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Entry updated 11 February 2020. Tagged: TV.

US animated tv series (1994-1997). Paramount Network Television. Created by Everett Peck, initially for the Comic Duckman. Executive producers and main writers: Gabor Csupo, Arlene Klasky, Ron Osborn, Everett Peck and Jeff Reno. Directors include Peter Avanzino, John Eng, Jeff McGrath and Raymie Muzquiz. Voice cast includes Jason Alexander, Gregg Berger, Tim Curry, Elizabeth Daily, Dana Hill, Pat Musick, Nancy Travis and Dweezil Zappa. 71 22-minute episodes. Colour.

Eric T Duckman (Alexander) is a private detective in Los Angeles, California. He lives with his late wife's sister Bernice (Travis) and his sons, the not-too-bright Ajax (Zappa) and the conjoined genius twins – two heads, one body – Charles (Hill, later Daily) and Mambo (Daily). They are all human ducks. Duckman's partner, the loyal and considerably smarter Cornfed (Berger), is a human pig voiced as Joe Friday from the US police drama Dragnet (radio 1949-1959, tv 1967-1970). Duckman and Cornfed have two optimistic teddy-bear assistants, Fluffy and Uranus (both Musick), whom Duckman does not treat well: feeding them through a shredder is typical, though fortunately, being stuffed toys, they survive such cruelty. Another recurring character is Duckman's nemesis King Chicken (Curry), a human chicken.

Duckman is petulant, lacking in sensitivity (on being told he'd parked in a handicapped zone: "Who cares? Nobody parks there anyway, except for the people who are supposed to park there and, hell, I can outrun them anytime") and much prone to prolonged rants, but is not entirely unsympathetic; his flaws have been exaggerated by the loss of his wife, whom he loved, whilst his concern for his kids is real (though this does not mean he is a good father, for he is not). The world is much like our own, save for some of the population being anthromorphized animals and the exaggeration for Satire of 1990s societal and cultural trends. Bernice: "Something funny's going on here." Duckman: "It's about time. I'm getting sick of all the social commentary."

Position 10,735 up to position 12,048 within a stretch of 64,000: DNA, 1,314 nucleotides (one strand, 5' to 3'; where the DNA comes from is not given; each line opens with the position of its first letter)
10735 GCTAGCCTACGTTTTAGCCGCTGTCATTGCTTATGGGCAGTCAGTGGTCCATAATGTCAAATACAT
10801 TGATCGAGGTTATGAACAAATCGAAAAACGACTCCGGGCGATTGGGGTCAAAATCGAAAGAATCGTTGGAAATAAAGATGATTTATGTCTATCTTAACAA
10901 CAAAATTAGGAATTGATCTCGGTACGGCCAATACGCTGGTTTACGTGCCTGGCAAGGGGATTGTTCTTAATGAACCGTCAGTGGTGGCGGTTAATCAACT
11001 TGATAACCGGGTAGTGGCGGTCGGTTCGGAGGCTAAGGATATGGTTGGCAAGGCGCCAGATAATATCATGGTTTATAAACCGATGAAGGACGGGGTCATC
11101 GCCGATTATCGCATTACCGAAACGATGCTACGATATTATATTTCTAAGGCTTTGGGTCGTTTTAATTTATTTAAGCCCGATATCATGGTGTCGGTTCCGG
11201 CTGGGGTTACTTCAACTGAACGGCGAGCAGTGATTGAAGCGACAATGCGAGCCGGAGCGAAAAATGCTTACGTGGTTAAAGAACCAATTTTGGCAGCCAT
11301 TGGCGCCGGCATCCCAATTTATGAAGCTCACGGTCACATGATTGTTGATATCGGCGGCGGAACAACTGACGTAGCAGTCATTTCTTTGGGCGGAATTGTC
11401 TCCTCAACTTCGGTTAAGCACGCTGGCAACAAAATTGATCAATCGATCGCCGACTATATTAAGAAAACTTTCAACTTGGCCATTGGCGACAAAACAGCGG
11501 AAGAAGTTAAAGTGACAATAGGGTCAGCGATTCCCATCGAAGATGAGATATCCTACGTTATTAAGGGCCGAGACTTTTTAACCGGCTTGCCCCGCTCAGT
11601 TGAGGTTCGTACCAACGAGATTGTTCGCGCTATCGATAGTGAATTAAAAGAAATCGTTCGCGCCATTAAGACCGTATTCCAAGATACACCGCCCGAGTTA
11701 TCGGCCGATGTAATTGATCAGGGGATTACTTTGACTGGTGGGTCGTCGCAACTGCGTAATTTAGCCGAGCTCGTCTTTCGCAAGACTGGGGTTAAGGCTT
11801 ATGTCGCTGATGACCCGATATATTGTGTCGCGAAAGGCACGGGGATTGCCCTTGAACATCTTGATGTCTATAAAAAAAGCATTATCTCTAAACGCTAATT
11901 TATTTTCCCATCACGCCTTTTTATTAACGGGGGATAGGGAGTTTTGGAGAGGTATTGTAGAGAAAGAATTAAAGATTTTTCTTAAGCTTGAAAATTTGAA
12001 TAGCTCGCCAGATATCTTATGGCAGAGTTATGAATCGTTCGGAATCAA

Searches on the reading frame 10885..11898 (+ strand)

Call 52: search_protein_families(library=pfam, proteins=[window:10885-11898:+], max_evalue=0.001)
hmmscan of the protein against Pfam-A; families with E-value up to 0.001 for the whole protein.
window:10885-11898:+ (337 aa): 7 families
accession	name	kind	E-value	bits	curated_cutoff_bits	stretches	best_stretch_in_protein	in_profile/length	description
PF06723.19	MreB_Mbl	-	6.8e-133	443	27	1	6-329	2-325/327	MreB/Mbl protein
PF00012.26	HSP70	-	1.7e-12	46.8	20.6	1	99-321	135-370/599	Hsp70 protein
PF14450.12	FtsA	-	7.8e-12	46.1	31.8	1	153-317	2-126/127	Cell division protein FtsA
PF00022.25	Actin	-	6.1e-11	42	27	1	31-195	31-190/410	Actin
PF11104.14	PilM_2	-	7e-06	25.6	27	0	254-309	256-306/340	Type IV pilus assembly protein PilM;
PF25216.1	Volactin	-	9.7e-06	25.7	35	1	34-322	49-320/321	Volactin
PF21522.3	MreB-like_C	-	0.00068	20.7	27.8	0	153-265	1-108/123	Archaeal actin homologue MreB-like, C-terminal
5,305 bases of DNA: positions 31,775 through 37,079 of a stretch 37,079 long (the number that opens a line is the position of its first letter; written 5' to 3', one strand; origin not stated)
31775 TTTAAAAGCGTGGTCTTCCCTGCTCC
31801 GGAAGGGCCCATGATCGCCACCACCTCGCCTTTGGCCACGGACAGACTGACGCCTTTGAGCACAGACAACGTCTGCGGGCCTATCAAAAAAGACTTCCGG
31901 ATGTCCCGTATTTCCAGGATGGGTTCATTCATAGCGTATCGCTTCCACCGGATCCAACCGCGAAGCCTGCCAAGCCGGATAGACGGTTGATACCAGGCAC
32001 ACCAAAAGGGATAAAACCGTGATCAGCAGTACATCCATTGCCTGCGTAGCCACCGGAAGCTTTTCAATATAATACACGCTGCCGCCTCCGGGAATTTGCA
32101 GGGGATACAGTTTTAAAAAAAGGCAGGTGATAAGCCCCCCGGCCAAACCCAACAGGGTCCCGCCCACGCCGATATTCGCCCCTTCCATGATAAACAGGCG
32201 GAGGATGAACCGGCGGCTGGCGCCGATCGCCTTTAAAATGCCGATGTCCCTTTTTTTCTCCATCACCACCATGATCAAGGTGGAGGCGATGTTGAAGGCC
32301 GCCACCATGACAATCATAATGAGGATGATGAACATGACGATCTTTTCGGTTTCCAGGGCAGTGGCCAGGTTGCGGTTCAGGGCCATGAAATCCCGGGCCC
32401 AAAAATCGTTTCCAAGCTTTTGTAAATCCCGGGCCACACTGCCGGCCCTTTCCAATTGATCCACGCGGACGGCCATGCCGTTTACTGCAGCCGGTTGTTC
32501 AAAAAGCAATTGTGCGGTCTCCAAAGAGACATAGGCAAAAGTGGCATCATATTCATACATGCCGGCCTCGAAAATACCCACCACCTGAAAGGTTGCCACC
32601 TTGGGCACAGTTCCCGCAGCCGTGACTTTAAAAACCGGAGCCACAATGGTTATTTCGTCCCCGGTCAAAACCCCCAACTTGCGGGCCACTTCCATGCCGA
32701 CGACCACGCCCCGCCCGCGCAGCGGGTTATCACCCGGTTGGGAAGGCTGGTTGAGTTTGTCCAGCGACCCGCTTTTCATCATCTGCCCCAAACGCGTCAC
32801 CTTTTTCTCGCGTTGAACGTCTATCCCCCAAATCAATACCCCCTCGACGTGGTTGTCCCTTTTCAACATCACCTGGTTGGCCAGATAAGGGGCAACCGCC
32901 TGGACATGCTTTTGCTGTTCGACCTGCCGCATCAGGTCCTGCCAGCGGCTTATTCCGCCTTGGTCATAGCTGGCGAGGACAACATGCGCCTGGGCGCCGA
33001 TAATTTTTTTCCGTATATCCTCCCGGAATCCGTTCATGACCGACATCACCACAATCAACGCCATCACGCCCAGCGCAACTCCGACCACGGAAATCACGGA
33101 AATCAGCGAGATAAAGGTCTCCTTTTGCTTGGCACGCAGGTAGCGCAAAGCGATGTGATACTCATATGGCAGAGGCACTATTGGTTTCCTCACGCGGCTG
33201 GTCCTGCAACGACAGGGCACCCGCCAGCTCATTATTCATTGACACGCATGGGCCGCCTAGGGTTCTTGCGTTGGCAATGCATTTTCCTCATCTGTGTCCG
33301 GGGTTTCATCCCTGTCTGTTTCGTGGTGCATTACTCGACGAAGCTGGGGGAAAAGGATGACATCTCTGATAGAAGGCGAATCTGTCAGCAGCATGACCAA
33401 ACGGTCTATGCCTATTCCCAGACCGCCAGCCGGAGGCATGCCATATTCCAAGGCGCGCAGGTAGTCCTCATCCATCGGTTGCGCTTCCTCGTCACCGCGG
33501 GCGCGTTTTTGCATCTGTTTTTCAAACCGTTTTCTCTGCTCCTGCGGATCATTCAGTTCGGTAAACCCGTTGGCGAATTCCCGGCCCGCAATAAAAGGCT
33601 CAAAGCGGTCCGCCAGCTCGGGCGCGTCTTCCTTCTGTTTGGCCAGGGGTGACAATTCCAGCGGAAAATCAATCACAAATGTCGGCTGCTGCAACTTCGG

Plots usually revolved around Duckman's cases and family troubles, sometimes including such Genre SF elements as megalomaniacal super-Computers, seeing alternative futures, Alien abductions, Robots and a Parody of Star Trek. Of particular interest is the episode "Color of Naught", featuring Beautex, a product which – as King Chicken explains – is a virus that eats matter, "causing it to devolve through its various stages of development until it loses all form and reality" – echoing the reversion to earlier forms in Philip K Dick's Ubik (1969), except that – this being a cartoon – images lose colour, regress to their animatic stage and continue back through storyboarding to preliminary sketches, then nothing.

Like many acclaimed series with low ratings, Duckman has been described as ahead of its time (it might be argued that the show was a proto-BoJack Horseman, though more frantic). Nonetheless, Duckman was a very funny, satirical production. [SP]


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